$27 for 8 exposures of 600 type film that used to cost $8 only 10 years ago. Like vinyl at Barnes and Noble, instant photography, too, is having its resurgence. Fuji, which has always made instant film alongside Polaroid, has a few small cameras available. Polaroid too, (I'm unclear about the commercial distinction between Polaroid and the Impossible Project) has a couple of cameras that shoot either the new zink paper prints or the more traditional prints that roll out with the familiar white frame. The Fuji instax film that's commonly available is smaller than even the traditional 600-style Polaroid film. The current image size is roughly 2 1/2" x 1 3/4". It's markedly smaller, but that's fine. The quality is good too, and the prints with the white frame are approximately 3 1/4" x 2 1/4". Nice and small for carrying around. And since digital, cell phones, and Instagram seem to have the market cornered with square format images, it's nice to get some horizontal images with instant cameras. Also, because the film is smaller than traditional 600 Polaroid film, the cameras available that take the FujuFilm instax mini film are smaller and flatter, too, than the old bulky Polaroids.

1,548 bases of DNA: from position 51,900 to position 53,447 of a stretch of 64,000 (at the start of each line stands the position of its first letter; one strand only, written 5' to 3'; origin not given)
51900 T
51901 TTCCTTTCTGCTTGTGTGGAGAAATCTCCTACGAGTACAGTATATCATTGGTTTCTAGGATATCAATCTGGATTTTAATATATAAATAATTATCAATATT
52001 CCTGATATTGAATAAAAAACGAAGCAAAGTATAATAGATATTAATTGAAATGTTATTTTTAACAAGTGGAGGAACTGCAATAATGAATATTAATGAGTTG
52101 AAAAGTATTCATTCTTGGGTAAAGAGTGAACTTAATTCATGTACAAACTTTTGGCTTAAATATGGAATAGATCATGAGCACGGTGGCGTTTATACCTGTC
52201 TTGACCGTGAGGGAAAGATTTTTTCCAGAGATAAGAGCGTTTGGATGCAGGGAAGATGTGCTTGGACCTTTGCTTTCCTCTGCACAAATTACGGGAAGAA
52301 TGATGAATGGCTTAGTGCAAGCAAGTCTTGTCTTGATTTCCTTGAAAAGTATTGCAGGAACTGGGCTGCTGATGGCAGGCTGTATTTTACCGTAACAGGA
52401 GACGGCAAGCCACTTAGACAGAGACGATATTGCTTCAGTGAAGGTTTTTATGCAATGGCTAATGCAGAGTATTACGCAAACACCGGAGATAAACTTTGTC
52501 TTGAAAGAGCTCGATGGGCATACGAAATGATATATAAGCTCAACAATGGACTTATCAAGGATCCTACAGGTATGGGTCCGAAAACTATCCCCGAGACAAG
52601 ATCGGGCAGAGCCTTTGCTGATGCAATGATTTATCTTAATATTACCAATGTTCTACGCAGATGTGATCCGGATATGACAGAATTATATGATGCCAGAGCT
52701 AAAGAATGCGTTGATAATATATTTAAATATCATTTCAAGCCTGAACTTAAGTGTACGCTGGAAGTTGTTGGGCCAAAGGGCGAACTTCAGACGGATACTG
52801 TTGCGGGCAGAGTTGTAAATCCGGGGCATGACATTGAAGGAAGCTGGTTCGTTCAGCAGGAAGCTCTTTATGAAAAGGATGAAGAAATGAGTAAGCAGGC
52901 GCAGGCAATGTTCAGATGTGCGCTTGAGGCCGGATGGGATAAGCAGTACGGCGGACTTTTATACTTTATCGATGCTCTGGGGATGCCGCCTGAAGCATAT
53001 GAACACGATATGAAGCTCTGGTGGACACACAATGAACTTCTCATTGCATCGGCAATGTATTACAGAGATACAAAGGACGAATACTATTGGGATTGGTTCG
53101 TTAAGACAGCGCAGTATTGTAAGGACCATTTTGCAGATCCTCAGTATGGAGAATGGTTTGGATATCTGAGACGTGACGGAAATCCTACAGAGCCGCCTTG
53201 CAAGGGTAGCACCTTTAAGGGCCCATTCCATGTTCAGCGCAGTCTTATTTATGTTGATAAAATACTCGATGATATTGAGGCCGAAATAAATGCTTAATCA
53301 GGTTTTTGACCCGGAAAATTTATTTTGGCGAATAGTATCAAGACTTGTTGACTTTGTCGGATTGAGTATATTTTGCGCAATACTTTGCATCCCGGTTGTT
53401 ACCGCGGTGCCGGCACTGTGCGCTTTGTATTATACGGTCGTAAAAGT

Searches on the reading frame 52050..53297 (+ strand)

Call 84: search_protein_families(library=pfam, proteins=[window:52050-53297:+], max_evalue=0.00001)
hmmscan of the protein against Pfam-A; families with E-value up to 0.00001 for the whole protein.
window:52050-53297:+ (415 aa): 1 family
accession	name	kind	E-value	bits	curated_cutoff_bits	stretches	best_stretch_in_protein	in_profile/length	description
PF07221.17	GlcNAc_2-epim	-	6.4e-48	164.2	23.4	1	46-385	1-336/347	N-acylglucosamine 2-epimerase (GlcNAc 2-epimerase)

You can find a whole range of instant cameras on Amazon now, even classic Polaroids. But if you want to use common film—the stuff that is sitting on the shelves at Target or Best Buy—you will want a camera that takes Fuji Instax film. The zink cameras are common too, as is the film, but it's new technology, not retro. The Fuji cameras come in several different models. Some are retro-styled, some are more bubbly and kid-like.
If you want to plunge into the instant photography world, now is the best time. You'll find easily-accessible film, several camera companies to choose from, and you'll also have the ability to introduce your kids to the vintage visual medium that Warhol, Basquiat, and Hockney elevated into an artform decades ago.
|FujiFilm instax film shot on the new Leica Sofort|